This past July, the United States National Institute of Standards and Technology (NIST) released a publication defining cloud computing and relating it to enterprise resource planning (ERP). The NIST’s publication is intended as a “roadmap” to describe essential characteristics and service and deployment models.
According to the NIST, “cloud computing” enables “on-demand” network access that is both universally accessible and convenient within a company. This shared group of computing tools is configurable and easy to manage.
Regarding the relation of general cloud computing to cloud ERP, the NIST outlined five fundamental characteristics. The first involved basic functionality. It is the idea that a user can direct cloud-computing capabilities (like network storage) without needing human involvement from each area’s provider.
The second characteristic describes broad network access as necessary through different “thick or thin” client platforms. Thirdly, resource pooling is a requirement. Examples of this include network bandwidth, storage, and memory. Fourth, “rapid elasticity” (otherwise known as “scaling”) can occur on-demand and possibly even automatically.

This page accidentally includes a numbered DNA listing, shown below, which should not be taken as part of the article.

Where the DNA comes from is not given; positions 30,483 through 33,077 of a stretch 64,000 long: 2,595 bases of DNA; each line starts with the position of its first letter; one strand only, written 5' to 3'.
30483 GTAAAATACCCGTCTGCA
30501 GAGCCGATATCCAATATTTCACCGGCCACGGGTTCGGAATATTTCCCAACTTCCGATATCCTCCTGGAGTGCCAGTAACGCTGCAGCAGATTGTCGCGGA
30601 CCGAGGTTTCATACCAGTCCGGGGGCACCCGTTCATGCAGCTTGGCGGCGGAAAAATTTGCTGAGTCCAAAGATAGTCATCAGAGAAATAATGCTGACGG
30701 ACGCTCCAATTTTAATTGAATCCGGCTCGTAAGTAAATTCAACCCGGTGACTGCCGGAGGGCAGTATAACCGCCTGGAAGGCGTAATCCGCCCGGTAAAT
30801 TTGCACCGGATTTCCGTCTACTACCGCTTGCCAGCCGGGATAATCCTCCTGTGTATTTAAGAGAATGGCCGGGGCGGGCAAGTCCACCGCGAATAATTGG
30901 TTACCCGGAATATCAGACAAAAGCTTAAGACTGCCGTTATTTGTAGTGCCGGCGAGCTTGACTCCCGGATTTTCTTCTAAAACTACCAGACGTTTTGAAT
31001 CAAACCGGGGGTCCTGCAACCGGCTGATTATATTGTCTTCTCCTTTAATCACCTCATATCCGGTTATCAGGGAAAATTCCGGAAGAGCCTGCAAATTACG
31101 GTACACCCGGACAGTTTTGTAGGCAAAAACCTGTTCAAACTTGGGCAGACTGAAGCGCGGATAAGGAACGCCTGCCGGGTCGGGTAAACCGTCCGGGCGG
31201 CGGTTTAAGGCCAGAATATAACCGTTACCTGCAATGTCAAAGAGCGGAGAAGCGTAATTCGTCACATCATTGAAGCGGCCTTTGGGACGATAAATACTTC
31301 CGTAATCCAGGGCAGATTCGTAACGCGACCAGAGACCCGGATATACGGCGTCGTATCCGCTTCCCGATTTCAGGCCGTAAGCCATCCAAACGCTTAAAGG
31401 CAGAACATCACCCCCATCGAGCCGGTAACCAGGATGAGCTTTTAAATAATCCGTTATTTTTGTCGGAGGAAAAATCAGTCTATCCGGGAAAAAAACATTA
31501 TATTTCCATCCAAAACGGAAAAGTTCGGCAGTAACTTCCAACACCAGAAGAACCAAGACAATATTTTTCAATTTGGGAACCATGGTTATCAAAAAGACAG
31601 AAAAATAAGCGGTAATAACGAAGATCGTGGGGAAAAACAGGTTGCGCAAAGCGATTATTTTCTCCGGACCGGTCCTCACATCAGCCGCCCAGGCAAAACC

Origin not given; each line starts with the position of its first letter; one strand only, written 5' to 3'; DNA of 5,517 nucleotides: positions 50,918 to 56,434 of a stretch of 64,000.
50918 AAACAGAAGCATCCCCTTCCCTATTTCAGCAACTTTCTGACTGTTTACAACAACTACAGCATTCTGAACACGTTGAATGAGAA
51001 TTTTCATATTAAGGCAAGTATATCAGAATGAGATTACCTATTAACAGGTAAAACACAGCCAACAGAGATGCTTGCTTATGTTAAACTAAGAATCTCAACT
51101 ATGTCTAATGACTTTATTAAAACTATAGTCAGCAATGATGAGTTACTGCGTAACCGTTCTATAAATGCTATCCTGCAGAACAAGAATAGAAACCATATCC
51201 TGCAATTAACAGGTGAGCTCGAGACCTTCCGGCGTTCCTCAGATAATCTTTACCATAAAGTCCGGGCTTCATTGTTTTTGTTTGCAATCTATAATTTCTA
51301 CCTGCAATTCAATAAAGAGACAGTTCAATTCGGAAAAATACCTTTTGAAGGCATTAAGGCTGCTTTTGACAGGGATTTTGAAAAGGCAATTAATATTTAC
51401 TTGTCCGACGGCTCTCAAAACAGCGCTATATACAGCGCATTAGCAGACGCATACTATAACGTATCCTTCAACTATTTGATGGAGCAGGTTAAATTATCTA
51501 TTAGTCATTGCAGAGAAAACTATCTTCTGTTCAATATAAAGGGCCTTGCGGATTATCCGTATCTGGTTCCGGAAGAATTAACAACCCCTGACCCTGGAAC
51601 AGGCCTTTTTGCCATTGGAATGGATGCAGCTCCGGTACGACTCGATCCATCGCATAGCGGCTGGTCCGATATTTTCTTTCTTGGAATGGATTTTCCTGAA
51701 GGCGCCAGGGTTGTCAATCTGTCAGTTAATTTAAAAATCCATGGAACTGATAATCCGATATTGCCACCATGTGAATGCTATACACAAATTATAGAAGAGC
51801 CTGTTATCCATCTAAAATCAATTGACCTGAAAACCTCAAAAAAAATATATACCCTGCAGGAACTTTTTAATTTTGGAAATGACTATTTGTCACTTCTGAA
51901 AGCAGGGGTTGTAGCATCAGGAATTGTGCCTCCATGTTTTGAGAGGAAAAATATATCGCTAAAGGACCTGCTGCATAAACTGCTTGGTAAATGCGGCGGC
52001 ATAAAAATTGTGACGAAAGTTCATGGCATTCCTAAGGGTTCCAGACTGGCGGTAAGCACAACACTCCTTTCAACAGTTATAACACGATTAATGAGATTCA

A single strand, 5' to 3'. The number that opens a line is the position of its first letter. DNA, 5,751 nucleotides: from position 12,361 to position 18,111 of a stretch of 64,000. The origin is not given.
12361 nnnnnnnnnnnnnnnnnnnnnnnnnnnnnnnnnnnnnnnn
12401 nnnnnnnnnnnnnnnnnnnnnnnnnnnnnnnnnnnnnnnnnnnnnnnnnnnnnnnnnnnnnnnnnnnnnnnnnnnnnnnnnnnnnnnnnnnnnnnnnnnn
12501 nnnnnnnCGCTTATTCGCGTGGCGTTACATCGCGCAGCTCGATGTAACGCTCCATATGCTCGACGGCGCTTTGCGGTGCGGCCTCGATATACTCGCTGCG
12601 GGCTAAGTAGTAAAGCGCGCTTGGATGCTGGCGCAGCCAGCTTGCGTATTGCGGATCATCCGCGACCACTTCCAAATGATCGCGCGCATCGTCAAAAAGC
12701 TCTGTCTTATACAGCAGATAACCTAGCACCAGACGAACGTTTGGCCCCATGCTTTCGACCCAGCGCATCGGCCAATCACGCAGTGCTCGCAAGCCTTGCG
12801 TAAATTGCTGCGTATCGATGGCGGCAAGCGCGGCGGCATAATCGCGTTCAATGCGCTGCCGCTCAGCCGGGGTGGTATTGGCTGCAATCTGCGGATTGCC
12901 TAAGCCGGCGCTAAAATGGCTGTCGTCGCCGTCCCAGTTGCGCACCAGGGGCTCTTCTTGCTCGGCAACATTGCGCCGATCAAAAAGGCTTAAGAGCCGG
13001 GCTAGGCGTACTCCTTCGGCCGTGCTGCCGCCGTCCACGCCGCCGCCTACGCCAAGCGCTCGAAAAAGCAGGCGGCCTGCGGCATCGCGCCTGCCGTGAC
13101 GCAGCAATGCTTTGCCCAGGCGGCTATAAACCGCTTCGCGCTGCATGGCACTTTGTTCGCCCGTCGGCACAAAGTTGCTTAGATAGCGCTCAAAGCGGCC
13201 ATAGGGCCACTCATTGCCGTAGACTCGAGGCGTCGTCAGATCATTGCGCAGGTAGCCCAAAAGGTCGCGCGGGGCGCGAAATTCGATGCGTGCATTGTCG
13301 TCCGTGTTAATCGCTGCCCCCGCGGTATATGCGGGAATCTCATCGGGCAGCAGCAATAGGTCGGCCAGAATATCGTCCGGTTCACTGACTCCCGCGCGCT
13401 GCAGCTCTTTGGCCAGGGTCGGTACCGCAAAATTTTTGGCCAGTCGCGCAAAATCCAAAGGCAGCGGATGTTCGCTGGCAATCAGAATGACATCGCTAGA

The fifth and final characteristic the NIST describes in its report is the measuring of service resources, such as processing, bandwidth, and storage. The NIST’s report is affirmation that cloud ERP fits within the definition of a “cloud service”.
Simply put, no matter where you’re at as a business, data will greatly define your future success. The more data you accumulate, the better you’re able to make strong, strategic decisions at scale. Starting out, data accumulation, storage and analysis is a manual process. As time goes on, however, an Enterprise Resource Planning (ERP) system is put into place to help out. more
Enterprise resource planning (ERP) software delivers the ability to manage and standardize business processes across your entire organization. The increased efficiency from this can generate an impressive ROI. But there are hundreds of ERP vendors to choose between. more
The hidden costs associated with implementing an ERP system can add up quickly. Businesses frequently find that these projects go over budget despite being well planned. You can avoid this problem by preparing for these overlooked expenses ahead of time. This allows you to develop a more accurate budget and even reduce some of the costs. more